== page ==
For Big Little Lies, murder is both the beginning and end of its story. A death sits at the center of the narrative, but rather than act as the catalyst for what comes next, it is instead the end result of everything that came before. That makes for a bracing take on the same whodunit, adding another degree of difficulty by also asking the audience to ponder the question: who is the victim? The result, then, is a two-pronged murder mystery set against the backdrop of a wealthy subsection of women in Monterey, California.
Of course, a narrative that shirks the standard structure of a typical murder mystery is not and never was intended to be the selling point of HBO’s new seven-episode miniseries. Rather the series aims to go the old Hollywood route by packing its cast with an embarrassment of actorly riches.
Big Little Lies is very much the kind of project Hollywood would have chomped at the bit to get off the ground just 10 years ago. On the surface, it appears to have everything: a compelling, character-driven narrative that balances drama with comedy, and promises plenty of sex and just enough death to hook even the most casual of viewers. And if that doesn’t work, well, there’s the cast. Led by the presence of Academy Award winners Reese Witherspoon and Nicole Kidman, the miniseries also boasts the wonderful Laura Dern and Shailene Woodley, who casts off the shackles of bland YA dystopias to splash around in the gossipy waters of Liane Moriarty’s tale of minor incidents catalyzing into a major one.
Adapted by David E. Kelley, and with every episode directed by Jean-Marc Vallée (who directed Witherspoon and Dern in Wild), Big Little Lies is another tale of darkness lurking beneath the seemingly perfect façade of wealthy, predominantly white suburbia. Though it lacks the hypnotic psychopathy of Gillian Flynn’s Gone Girl, viewers will no doubt see similarities in both stories, as well as hints of the more rote potboiler The Girl on the Train. Rather than careen or even zigzag toward rising action, however, Big Little Lies slowly circles a partially obscured but nevertheless deadly outcome. The snowball effect of petty helicopter parent squabbles and their alienating pursuit of perfection offers an entertaining respite from the challenges of maintaining a murder mystery for the better part of seven hours, while also presenting plenty of red herrings as to who is the victim and who is the perpetrator.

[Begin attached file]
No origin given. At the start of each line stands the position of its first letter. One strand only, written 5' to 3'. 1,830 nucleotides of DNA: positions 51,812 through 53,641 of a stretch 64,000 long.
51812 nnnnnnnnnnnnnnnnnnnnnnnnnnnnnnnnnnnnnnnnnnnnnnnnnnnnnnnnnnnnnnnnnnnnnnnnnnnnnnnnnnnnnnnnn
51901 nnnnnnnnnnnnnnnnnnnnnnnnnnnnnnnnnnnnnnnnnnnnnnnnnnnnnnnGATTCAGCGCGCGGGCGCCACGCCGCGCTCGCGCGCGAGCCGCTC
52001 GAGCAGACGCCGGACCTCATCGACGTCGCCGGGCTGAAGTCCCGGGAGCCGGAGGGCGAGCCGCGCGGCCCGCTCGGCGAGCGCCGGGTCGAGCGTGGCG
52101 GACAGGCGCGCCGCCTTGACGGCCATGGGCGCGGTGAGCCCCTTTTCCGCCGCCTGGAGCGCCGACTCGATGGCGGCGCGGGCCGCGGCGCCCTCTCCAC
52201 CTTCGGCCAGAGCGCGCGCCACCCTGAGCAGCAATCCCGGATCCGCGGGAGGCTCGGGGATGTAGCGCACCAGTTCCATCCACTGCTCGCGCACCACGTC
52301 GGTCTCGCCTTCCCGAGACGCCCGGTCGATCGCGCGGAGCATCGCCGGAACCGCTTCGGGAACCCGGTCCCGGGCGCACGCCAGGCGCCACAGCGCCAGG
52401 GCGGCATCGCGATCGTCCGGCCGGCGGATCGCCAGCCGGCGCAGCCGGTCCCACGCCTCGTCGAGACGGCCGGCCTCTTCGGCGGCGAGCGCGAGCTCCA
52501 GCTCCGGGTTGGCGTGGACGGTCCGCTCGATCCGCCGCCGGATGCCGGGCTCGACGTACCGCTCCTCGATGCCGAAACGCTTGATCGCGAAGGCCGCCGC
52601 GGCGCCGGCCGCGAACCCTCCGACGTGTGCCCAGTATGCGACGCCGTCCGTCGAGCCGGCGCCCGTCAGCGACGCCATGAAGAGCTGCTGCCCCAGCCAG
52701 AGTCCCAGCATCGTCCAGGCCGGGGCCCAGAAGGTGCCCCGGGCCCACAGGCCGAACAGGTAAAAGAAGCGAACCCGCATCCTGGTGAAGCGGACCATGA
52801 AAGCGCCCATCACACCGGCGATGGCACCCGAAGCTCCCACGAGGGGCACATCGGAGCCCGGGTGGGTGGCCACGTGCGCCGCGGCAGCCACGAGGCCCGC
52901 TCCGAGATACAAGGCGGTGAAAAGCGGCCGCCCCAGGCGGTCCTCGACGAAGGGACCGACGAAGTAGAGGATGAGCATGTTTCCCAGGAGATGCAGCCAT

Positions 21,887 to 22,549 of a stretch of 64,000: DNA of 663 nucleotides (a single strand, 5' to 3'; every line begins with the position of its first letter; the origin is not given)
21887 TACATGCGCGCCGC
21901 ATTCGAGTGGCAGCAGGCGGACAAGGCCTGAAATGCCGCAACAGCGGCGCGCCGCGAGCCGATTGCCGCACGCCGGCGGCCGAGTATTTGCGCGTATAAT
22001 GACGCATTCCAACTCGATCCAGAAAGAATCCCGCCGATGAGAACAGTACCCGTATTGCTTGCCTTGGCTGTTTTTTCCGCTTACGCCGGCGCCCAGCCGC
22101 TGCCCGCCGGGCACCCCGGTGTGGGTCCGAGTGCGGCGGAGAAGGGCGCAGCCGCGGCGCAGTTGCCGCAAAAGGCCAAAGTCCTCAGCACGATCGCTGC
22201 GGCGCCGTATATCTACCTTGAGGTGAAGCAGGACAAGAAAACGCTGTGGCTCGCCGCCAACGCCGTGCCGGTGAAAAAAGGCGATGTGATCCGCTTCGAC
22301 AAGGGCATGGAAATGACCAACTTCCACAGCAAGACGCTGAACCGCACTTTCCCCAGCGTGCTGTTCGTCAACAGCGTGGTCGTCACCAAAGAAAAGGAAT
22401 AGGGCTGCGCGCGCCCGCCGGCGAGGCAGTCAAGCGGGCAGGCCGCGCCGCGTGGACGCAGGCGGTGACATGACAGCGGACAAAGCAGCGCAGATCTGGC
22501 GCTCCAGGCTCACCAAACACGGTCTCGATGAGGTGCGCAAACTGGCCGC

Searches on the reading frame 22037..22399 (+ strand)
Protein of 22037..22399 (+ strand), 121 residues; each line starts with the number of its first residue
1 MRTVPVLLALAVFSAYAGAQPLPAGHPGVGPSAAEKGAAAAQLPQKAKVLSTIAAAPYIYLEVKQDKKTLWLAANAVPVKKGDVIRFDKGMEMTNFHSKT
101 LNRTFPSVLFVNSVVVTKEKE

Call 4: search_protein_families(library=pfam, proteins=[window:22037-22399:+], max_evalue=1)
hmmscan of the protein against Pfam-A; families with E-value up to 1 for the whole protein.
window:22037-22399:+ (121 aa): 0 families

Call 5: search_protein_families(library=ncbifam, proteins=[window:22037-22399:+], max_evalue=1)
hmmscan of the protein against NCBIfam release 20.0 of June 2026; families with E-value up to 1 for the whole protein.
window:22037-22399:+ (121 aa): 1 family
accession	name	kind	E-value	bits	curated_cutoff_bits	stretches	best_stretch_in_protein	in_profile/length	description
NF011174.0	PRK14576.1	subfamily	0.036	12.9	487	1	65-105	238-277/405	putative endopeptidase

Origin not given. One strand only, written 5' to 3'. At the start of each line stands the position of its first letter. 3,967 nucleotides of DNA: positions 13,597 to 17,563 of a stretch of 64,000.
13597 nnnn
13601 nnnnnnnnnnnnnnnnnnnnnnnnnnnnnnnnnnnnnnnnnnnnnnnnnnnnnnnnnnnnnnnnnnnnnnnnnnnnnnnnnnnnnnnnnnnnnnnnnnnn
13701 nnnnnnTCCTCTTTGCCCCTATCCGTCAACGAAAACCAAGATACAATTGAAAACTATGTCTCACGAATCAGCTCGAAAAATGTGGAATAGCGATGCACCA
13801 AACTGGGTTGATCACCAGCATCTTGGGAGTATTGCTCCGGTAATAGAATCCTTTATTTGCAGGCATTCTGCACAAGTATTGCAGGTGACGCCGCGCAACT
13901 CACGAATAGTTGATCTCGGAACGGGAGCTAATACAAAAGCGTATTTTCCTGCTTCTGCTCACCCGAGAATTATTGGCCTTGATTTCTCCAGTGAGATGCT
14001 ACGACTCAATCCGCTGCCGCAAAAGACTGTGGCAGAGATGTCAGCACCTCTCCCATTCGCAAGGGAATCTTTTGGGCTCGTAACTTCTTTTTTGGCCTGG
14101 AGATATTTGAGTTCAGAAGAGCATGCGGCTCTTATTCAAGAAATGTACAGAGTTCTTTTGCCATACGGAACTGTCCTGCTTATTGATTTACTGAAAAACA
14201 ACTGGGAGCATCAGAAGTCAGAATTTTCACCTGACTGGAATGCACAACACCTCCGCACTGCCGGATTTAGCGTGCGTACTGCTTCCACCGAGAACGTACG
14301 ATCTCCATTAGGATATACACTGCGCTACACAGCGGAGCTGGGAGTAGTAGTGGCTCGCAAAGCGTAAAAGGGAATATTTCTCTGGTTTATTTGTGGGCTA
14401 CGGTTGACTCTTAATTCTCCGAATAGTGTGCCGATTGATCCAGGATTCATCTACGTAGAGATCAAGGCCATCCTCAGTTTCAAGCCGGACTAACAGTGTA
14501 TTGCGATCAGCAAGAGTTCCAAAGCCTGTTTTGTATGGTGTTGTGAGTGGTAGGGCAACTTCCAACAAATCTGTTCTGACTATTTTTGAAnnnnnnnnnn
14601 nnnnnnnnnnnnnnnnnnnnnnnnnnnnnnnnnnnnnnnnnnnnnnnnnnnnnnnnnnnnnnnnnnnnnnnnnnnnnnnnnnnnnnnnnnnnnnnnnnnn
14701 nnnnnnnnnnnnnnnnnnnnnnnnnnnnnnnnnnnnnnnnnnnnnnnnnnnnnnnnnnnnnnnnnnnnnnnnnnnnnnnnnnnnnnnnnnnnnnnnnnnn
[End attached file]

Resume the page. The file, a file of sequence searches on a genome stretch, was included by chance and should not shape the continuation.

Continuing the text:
The story begins in the aftermath of the aforementioned murder; details are delivered piecemeal through a disjointed, frantically edited police detective’s press conference, while hints and seemingly baseless accusations are provided by a long string of talebearing “witnesses” who serve to initiate the story through shaky appraisals of the characters’… well, character. It’s a fascinating way to be introduced to Witherspoon’s Madeline Martha Mackenzie, Kidman’s Celeste Wright, and Dern’s Renata Klein, as it give the audience an impression of these women before they’re afforded the chance to do so themselves. In turn, it also gives the audience a unfiltered look at precisely what kind of world they live in. By the time the story jumps to an earlier date, long before someone is lying dead, the audience has a firm grasp on the relationships, the personalities, the ambitions, and the sometimes-petty squabbles that fuel these women’s lives in Monterey.